Despite the behaviour of the sparrows, goldfinches, blue tits and robins still come back to feed so it seems that members of the animal world have a way of accommodating even the most challenging behaviour of others. I am not sure that I could be so forgiving, perhaps it is something that I need to work on!
The illustration is a photo of the two goldfinches eating Niger seeds from their feeder in our garden. The picture had to be taken through a window which has introduced a slight blur.
For helping me write this blog I would like to thank Anis, Jeni, Rohan and Vivien.
8 thoughts on “Two Endearing Birds and Five Mischief Makers”
Dear Joe I agree goldfinches are very endearing (especially with their exotic looks). I have a greater appreciation of sparrows these days. I used to view them as boring chirpers, but now they are relatively rare, snd it is a happy surprise to come across them, so you are fortunate to have them in your garden. But I understand how you feel towards them when they seem like bulllies. (Maybe you bear some responsibility for enticing the goldfinches in to the sparrows’ territory with the feeder?). I also now have greater appreciation of the characteristics of starlings with their shiny colourful coat, amazing voice and the fantastic murmuration spectacle (that I have only seen once when visiting Tregennec). I would find hard to rank them. Thanks for writing about birds.
Dear Andrea, Thank you for your many comments. It seems that we all see birds rather differently. And, it was in Tréguennec that Rohan and I saw a murmuration close by, stopped the car, and watched hundreds of thousands of starlings funnel down on to the field just a few yards away! Love, Joe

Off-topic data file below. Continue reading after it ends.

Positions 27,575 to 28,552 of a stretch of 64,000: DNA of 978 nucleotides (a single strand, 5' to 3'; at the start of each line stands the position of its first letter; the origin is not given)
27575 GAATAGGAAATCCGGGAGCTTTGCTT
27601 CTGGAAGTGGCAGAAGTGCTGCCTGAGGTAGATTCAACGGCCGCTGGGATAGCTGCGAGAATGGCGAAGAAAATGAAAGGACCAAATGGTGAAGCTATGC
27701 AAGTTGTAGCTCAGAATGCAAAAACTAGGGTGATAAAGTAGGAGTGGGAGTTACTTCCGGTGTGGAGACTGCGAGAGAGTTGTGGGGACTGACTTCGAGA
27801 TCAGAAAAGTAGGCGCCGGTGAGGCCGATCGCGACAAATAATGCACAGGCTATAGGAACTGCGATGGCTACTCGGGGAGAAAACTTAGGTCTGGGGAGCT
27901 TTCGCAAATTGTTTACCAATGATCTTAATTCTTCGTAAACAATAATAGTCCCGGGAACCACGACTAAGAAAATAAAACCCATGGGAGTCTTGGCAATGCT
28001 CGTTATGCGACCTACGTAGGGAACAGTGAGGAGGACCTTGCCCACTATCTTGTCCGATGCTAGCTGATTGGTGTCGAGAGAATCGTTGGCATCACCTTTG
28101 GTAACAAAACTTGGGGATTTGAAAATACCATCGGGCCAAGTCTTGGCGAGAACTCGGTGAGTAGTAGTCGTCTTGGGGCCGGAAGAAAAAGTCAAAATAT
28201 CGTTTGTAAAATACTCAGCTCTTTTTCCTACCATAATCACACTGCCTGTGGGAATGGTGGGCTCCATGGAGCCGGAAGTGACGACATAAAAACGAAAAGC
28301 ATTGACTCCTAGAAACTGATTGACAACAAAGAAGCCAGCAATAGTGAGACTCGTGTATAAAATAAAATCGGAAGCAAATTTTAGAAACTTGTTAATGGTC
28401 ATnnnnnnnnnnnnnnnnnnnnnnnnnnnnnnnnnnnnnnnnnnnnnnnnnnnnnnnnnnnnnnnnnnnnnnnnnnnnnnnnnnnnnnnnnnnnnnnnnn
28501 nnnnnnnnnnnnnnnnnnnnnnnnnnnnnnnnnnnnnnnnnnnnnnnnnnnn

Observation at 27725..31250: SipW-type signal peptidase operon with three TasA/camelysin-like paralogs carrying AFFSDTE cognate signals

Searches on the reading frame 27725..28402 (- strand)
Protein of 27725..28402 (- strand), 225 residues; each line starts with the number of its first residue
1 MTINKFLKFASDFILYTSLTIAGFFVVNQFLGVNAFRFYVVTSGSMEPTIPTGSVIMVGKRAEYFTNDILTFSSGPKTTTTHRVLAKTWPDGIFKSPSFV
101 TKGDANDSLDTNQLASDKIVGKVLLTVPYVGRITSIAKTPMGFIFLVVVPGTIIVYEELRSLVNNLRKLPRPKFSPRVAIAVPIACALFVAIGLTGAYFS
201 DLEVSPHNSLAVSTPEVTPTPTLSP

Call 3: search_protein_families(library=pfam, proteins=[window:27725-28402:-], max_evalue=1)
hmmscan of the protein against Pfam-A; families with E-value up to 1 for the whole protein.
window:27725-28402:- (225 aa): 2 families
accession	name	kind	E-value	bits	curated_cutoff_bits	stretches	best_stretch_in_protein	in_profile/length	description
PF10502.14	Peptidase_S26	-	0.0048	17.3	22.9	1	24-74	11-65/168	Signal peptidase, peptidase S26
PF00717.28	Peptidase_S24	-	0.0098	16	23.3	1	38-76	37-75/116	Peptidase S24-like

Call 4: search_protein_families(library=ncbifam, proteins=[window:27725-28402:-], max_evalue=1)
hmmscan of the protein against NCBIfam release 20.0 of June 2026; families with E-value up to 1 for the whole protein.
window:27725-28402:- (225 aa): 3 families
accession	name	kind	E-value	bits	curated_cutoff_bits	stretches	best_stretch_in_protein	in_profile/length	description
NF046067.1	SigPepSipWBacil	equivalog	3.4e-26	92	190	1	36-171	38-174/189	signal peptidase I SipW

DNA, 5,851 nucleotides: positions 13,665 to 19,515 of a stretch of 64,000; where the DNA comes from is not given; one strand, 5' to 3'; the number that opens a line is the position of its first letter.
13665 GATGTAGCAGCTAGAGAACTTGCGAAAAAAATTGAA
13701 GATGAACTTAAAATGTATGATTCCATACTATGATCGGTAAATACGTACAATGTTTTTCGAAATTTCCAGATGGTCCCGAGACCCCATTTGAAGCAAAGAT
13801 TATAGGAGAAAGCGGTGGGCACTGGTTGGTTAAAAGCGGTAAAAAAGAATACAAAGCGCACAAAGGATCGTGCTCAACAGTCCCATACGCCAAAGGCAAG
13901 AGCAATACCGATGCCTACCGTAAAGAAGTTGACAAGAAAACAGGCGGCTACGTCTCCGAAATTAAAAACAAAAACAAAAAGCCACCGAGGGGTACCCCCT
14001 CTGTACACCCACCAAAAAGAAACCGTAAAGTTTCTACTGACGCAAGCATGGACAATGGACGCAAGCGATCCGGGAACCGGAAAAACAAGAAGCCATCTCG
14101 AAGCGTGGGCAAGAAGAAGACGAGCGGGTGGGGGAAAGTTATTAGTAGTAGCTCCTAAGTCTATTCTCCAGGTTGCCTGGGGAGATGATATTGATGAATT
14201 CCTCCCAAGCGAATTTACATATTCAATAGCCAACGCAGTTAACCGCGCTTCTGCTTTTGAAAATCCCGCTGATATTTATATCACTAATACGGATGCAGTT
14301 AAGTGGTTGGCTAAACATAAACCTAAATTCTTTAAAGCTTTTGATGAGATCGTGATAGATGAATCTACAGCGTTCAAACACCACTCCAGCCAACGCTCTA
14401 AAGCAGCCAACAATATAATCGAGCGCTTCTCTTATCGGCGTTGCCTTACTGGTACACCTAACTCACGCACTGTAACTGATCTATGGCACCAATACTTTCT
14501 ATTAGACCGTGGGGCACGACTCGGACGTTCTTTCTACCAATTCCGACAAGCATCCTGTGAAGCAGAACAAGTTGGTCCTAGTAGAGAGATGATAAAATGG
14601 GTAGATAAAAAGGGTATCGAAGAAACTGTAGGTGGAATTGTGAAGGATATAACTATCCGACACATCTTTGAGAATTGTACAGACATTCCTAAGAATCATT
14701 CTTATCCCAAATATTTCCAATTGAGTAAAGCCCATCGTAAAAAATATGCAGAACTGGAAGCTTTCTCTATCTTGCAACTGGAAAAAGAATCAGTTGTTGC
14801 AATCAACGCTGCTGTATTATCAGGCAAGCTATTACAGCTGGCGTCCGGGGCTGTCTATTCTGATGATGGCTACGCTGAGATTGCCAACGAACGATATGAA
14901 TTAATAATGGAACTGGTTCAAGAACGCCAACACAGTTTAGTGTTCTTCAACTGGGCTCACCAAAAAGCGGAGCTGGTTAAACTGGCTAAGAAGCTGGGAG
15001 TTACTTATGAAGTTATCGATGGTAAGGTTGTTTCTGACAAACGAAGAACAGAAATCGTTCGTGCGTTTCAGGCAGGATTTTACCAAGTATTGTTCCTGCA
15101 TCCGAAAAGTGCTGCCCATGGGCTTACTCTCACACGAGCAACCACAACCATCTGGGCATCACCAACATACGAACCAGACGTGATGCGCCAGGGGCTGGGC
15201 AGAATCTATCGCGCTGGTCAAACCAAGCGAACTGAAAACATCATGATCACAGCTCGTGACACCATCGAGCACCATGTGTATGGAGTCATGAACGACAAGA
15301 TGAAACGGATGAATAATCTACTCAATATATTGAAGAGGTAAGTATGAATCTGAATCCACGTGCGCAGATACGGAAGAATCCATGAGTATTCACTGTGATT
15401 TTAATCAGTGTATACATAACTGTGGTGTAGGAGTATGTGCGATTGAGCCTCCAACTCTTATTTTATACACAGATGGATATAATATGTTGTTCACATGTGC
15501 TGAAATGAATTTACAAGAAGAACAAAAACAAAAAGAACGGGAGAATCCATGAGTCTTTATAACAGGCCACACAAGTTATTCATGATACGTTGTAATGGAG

Dear Joe, your values of fairness and community shine through in this blog.
What a lovely sight to see these beauties, you’ve so long waited for and how sad to see them being bullied.
As you say, that’s their world but how similar it is to ours.
Dear Carolyn, Thank you for your comments. You are right, bullying is so often part of our culture. Should it be tolerated (as amongst birds) or should it be resolved? Surely, the latter. Love, Joe
Lovely story. We have a new arrivals around our house this month – the swallow, which has been slowly spreading though NZ for many years. 30?years
I love their speed and acrobatic ability, tho I wonder if they will compete with our native fantail as they both catch insects on the wing. The swallows seem to go much higher so maybe their territories will not clash too much.
We feed out birds in the winter only. Our neighbourhood was just grass land, and as the houses spread and increase, so does the trees and shrubs and food for the birds.
Dear Heather, Thank you for your comments. It is interesting how birds provide endless amusement. Love,Joe
Perhaps we are a little too selective in the way we romanticise some of our feathered friends and denigrate others? In our small West London back garden we had blackbirds, goldfinches aplenty, wrens, blackcaps, robins, tits of all varieties and a solitary dunnock, all of whom seemed untroubled by the gang of quarrelsome sparrows that lived in our neighbour’s box hedge. So, I’d like to put in a good word for your unloved species too. The eaves of our house were home to a small tribe (platoon? cacophony?) of parakeets roosting in a hole in the brickwork – until I eventually replaced the missing brick. I still feel bad about that. And starlings deserve to be better loved. Look closer, and admire their striking, iridescent plumage. They are clever mimics – our local comedian often entertained us by running through his wide repertoire of mechanical clicks, whirrs and whistles – and, of course, their massed aerobatics at dusk are one of nature’s greatest wonders. Now we live in Kent, I can even appreciate magpies. When out cycling, if I see a solitary magpie in a field (One for sorrow, etc.) I save it up until I see another one. Then it becomes my personal Ode to Joy. It’s plain sailing after that!
Dear Al, Many thanks for your comments. First, I must thank you for introducing me to the goldfinch. Second, I wonder if you had so many birds in your garden because you lived very close to Kew Gardens. Third, well – what is your “like” hierarchy? Yours, Joe